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Numerical problem with diffusion-only simulation


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thermo_phreeqc+SRS.tdat

PortlanditeDissCarb_DIF.x1t

This X1t model simulates carbonation of portlandite cement to calcite, followed by dissolution of calcite, due to fluid_1 at the left 'inlet' boundary being water equilibrated with CO2 at 1 atm. The right boundary is an 'outlet'. The simulation runs as expected in an advection-only or advection+diffusion mode. However, in diffusion-only mode the simulation becomes invariant after the 20 year point when calcite disappears from cell 0. The carbonation and dissolution fronts should move into other cells but have become frozen. I have tried many different numerical settings to no avail. Could you help with a diagnosis?

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Hello,
 
My apologies for the delay. Please note that when the discharge is set to 0 in a diffusion only model, diffusive fluxes are not carried across the outlet boundary. In this case, solutes are not being carried out of your system at the right boundary.
 
Looking at your diffusion only model results, I think your domain reaches a steady or stationary state at about 20 years. I suspect that when advection and dispersion is allowed, the solutes from the reaction upstream are transported out of the domain and thus keeping calcite and portlandite to be undersaturated, allowing your reaction front to move continuously through the domain. In the diffusion only case, the solutes are kept in the system and thus calcite and portlandite are saturated with respect to the fluid throughout most of your simulation. You can check the saturation profiles in Gtplot to see this, portlandite remains saturated with respect to the fluid at node 3 and calcite at node 2 starting at about twenty years. 
 
One thing that you can do is to setup your component concentrations in intensive units (e.g. 50 free volume % for portlandite) so that you can easily change the resolution and domain length of your diffusion model. You can also set your H2O mass to 1 kg if all the other components are set in intensive units relative to that.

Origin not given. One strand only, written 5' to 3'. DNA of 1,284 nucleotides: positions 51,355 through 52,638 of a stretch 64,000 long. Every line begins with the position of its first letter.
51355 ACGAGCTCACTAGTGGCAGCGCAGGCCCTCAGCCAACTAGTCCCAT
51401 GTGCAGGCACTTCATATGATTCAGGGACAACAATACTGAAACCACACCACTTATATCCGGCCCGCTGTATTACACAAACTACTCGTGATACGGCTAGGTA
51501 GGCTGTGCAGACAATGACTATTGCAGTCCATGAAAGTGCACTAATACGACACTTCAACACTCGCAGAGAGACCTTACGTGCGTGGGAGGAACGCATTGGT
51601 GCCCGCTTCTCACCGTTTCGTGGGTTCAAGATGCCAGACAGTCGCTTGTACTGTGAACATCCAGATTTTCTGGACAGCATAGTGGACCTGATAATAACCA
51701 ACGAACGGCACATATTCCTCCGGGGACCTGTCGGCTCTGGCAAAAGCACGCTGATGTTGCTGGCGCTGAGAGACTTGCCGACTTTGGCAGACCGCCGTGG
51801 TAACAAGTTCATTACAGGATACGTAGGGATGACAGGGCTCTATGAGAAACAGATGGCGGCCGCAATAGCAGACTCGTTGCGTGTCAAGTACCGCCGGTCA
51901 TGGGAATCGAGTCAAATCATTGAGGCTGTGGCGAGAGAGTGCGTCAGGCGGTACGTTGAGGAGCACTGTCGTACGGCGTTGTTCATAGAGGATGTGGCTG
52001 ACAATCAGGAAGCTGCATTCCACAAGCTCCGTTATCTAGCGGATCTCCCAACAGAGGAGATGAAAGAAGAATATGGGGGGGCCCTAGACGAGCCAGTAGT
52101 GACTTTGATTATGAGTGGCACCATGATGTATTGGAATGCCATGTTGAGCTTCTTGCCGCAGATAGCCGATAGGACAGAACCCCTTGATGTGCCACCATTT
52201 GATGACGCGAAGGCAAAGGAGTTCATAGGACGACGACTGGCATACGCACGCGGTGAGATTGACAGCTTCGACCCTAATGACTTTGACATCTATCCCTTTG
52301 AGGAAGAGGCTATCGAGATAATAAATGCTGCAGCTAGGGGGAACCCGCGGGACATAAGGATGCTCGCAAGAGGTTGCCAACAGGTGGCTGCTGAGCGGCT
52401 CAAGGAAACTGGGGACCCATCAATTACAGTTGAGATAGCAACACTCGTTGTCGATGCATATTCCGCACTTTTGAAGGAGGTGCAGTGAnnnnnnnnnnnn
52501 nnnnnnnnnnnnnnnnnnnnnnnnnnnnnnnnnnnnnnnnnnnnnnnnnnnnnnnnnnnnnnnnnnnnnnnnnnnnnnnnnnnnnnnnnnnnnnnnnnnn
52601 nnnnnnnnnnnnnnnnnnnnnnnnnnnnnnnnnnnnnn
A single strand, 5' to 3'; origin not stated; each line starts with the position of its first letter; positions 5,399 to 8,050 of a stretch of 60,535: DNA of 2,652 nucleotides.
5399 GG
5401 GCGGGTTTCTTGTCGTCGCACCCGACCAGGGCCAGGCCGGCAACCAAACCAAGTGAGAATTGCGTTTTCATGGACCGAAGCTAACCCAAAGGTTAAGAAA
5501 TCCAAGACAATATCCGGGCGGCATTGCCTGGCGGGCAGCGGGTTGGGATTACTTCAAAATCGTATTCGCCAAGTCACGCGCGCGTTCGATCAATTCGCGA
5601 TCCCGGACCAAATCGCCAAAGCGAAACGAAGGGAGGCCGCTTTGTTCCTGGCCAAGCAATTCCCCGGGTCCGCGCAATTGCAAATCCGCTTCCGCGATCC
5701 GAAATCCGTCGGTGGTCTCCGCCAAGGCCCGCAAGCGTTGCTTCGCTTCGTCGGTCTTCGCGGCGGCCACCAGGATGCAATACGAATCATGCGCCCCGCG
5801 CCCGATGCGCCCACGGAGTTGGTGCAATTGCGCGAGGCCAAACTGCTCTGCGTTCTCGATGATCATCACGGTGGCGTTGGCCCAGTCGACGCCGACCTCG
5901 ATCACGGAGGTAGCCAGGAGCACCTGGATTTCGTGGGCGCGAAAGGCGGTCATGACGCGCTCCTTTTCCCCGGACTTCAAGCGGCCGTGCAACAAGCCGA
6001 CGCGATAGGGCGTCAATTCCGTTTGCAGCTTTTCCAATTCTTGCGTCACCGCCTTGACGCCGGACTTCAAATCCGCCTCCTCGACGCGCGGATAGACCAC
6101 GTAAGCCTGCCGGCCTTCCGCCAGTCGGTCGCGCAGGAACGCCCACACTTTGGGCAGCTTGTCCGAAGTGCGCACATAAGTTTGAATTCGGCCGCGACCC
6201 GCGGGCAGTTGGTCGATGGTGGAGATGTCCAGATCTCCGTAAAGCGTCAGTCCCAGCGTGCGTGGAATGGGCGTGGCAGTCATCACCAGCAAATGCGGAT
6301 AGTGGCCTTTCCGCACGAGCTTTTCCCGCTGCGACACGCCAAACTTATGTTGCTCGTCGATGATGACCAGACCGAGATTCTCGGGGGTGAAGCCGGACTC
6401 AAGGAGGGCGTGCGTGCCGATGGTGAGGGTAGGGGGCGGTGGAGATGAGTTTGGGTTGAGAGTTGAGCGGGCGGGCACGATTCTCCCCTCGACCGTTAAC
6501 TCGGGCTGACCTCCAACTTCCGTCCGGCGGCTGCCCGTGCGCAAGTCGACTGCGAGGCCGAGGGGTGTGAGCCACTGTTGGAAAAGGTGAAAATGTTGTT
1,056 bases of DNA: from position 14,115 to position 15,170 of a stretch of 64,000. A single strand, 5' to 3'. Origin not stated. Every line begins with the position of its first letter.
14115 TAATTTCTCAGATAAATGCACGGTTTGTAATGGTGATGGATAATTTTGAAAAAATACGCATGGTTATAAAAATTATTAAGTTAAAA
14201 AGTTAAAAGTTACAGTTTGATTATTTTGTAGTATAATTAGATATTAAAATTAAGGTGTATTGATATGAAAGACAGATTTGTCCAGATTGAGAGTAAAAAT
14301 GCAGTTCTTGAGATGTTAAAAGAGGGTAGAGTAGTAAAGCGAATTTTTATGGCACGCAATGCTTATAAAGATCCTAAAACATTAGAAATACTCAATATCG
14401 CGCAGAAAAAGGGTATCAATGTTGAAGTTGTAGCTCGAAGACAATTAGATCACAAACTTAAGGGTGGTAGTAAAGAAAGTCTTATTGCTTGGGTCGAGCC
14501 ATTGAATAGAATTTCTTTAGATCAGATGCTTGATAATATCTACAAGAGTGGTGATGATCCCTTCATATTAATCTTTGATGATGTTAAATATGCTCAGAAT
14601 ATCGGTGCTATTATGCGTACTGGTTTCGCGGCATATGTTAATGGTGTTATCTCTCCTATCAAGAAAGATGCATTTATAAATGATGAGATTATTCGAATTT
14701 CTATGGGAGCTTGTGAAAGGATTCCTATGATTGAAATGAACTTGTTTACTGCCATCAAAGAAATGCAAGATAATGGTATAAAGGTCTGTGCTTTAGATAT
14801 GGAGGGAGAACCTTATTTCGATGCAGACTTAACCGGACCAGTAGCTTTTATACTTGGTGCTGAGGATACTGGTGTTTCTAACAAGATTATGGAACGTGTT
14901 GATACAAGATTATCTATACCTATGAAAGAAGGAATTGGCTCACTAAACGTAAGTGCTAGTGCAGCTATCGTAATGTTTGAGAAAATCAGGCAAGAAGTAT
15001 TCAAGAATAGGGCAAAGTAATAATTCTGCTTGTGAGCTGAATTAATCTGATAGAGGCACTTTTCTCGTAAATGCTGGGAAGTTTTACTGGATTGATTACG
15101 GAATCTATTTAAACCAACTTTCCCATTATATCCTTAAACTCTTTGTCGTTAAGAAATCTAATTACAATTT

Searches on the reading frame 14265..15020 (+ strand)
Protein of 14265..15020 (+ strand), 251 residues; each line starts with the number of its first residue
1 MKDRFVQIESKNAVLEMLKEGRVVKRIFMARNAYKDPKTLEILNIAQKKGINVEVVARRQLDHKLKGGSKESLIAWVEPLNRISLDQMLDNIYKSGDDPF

Hope this helps,
Jia Wang
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Jia,

Thank you for taking a look at this simulation. I did convert to intensive units as suggested (revised input file attached) and got the same result as before as one would expect. However, I still believe the numerical model is failing to correctly simulate the physical system based on multiple lines of evidence:

1) Attached PDF page 1 shows results at 25 and 1000 years. Note the extremely high Ca++ concentration at 1000 years at position 1.5 cm (node 1). More generally I see the Ca species concentrations jumping around in this region for no apparent reason. Physically aqueous Ca should be leaving the system by diffusion out the left boundary causing slow dissolution of the minerals.

2) PDF page 2 left side shows results at 25 years when the number of nodes is increased from 10 to 50. Similar profiles are observed around the first few nodes, even through the physical spacing has changed by 5x.

3) PDF page 2 upper right shows a PHREEQC simulation of this problem. A portlandite carbonation+dissolution front has advanced from the left boundary and by 10,000 years consumed most of that mineral. A calcite dissolution front is also advancing from the left boundary at a slower rate.

4) PDF page 2 bottom right: If one knows the aqueous concentration of CO2 at the left boundary and Ca in portlandite regions, the position of the portlandite carbonation+dissolution front can be predicted using a simple analytic model. Using the CO2 (0.03454 mol/kg) and Ca (0.01495 mol/kg) concentrations from the PHREEQC simulation, the analytic solution identically matches the PHREEQC simulation for the elapsed time required to completely consume portlandite in the domain. 

My sense is that dissolved Ca is not transporting by diffusion from node 1 (1.5 cm) to node 0 (0.5 cm) as it should. I would appreciate it if you could take another look at this simulation.

Greg

PortlanditeDissCarb_DIF.x1t GWB_diagnosis.pdf

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